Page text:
“Gosh, people in Sweet Valley sure have a crazy idea of what looks good!” she remarked to her reflection. The huge green sweater they had told her to put on was at least three sizes too big but Ellen had said that everyone wore them that way. She knotted the long pink scarf around her neck and put on the earrings.
Once Ginny Lu is all dressed, she bursts triumphantly out of the dressing room. Her aunt is back, but Lila and Ellen are long gone. Because people in Sweet Valley are dicks, the sales lady asks Mrs Waldron if her niece is colour blind. And that’s dickery on two counts: 1) even if Ginny Lu is colour blind, she can clearly talk, as the sales lady saw; and 2) FUCKING RUDE. Also, Ginny Lu is dim, because she has to have it explained to her that Ellen and Lila pulled a trick on her.
“No, they wouldn’t!” Ginny Lu protested. “They’re my new friends!”
Lila and Ellen are howling with laughter outside the shop at this point. Mrs Waldron tells them off for being mean, but it doesn’t make the slightest bit of difference. On the way home, Mrs Waldron apologies, thinking the Unicorns are being mean because Ginny Lu is related to a teacher, but Ginny Lu clarifies that it’s because she’s different. [Raven: To be fair, I did feel sorry for Ginny Lu here. Unicorns being Unicorns are actual pricks.]
Honestly, do I have to keep going? We all know what’s going to happen: Ginny Lu gets bullied to the point of suicide, Elizabeth will become her BFF-of-the-week, and then at some point Ginny Lu’s yee-haw-country-bumpkin-habits will be recognised as awesome, and everyone will love her so much that they all start saying “y’all”. And nobody will be punished for the bullying.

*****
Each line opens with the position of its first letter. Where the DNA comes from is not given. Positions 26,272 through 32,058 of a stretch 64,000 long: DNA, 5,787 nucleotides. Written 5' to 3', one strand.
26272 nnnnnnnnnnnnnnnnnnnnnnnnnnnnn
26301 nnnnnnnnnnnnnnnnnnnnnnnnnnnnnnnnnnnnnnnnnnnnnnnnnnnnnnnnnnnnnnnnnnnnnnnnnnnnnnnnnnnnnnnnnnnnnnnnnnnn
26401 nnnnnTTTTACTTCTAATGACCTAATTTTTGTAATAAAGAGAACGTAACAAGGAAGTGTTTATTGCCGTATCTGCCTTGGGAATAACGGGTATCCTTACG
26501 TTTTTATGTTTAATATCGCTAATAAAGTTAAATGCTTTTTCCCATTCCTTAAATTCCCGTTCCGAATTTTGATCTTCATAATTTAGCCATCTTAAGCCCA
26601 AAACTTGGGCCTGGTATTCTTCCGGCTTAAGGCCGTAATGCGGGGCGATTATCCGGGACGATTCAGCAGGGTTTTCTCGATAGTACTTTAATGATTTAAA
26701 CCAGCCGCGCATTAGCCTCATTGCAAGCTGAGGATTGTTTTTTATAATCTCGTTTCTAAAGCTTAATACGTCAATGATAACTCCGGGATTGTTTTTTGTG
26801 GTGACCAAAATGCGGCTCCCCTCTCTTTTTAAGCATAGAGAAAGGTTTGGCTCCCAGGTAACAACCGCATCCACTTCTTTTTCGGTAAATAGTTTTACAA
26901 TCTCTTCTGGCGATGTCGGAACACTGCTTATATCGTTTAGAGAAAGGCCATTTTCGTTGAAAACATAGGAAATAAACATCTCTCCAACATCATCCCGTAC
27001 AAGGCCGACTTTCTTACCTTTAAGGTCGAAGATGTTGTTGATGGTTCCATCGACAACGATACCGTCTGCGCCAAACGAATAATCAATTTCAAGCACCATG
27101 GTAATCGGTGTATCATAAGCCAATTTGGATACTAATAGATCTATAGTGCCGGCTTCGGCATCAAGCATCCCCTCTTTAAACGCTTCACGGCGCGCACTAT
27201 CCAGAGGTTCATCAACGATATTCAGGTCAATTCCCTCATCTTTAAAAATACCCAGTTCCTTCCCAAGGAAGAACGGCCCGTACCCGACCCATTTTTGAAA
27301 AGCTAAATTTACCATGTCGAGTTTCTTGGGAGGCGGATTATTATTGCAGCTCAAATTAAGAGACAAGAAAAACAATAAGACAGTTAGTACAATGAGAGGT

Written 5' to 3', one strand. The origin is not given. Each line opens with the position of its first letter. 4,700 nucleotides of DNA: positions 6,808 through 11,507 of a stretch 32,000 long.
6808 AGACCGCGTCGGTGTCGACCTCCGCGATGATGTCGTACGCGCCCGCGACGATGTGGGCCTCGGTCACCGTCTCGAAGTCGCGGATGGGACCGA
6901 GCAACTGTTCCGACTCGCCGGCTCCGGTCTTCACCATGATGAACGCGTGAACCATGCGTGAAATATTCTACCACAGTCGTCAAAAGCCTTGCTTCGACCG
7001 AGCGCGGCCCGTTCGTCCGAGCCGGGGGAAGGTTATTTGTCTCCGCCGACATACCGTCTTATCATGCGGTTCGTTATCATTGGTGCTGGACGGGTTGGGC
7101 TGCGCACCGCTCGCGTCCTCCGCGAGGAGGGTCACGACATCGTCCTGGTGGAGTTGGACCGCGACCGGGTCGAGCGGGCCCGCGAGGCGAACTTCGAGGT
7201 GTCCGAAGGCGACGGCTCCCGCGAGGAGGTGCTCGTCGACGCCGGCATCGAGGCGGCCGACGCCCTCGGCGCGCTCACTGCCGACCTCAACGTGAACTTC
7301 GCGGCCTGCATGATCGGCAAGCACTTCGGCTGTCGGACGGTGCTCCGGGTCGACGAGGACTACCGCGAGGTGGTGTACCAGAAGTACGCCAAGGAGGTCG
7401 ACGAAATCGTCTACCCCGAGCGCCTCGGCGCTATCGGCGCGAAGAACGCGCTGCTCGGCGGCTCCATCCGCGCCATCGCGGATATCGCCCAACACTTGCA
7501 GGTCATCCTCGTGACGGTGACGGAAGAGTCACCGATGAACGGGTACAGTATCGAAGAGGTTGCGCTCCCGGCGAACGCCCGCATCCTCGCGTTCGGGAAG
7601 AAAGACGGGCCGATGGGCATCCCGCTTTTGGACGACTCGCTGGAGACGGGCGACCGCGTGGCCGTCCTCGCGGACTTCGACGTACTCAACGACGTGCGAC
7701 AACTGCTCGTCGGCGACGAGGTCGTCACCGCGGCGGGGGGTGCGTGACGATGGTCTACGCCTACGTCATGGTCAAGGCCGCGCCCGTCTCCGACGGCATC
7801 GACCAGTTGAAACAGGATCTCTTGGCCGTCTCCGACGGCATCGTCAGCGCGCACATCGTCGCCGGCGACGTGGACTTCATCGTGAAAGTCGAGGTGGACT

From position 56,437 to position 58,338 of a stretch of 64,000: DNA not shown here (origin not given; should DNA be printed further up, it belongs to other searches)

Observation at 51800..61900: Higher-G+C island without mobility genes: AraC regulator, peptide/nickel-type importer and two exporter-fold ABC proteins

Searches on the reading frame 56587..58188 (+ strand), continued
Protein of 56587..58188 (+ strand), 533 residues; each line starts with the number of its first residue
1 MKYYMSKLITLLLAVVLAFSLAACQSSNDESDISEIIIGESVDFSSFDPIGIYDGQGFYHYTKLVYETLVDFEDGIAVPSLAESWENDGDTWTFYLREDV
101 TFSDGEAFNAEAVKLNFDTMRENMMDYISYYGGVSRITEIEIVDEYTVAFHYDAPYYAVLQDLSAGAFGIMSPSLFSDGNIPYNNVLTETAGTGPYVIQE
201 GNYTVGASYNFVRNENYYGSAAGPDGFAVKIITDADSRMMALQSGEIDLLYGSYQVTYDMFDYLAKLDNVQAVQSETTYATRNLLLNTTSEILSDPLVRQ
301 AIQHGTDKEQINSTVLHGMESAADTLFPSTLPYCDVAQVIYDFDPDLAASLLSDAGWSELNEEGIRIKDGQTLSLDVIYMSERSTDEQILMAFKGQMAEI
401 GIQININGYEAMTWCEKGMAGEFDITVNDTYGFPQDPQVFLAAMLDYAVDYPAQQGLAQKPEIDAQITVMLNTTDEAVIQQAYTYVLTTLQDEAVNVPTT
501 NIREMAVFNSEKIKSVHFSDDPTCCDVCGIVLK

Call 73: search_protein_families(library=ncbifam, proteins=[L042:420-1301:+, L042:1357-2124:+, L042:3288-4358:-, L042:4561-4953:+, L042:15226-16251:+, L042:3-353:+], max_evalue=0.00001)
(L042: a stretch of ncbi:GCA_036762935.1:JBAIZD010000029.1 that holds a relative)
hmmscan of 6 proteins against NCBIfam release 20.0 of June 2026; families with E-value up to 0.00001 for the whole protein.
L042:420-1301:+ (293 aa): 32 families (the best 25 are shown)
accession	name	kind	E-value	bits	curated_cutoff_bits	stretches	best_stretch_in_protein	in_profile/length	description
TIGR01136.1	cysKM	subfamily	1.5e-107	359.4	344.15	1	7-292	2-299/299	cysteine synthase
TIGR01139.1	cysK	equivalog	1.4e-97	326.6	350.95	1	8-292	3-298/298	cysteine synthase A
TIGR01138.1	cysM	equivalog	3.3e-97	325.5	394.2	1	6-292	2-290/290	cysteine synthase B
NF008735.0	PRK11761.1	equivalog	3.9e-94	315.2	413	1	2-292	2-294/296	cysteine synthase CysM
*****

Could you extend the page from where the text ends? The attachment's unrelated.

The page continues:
The next day at school, there’s an announcement for the Tenth Annual Arts and Crafts Fair. Ginny Lu is excited about that and wants to join in, but when she asks about it, this sets of a spate of bullying, which is loud enough to be heard by Ginny Lu and upset her, but not loud enough for the teacher to hear. This naturally culminates in Ginny Lu shouting at Ellen, and then getting told off for yelling. [Raven: I’m beginning to think that Mr Fucking Nydick is the best teacher in this dumb school. He might be a pervert, but at least he owns it. The others are a complete waste of sperm and eggs.]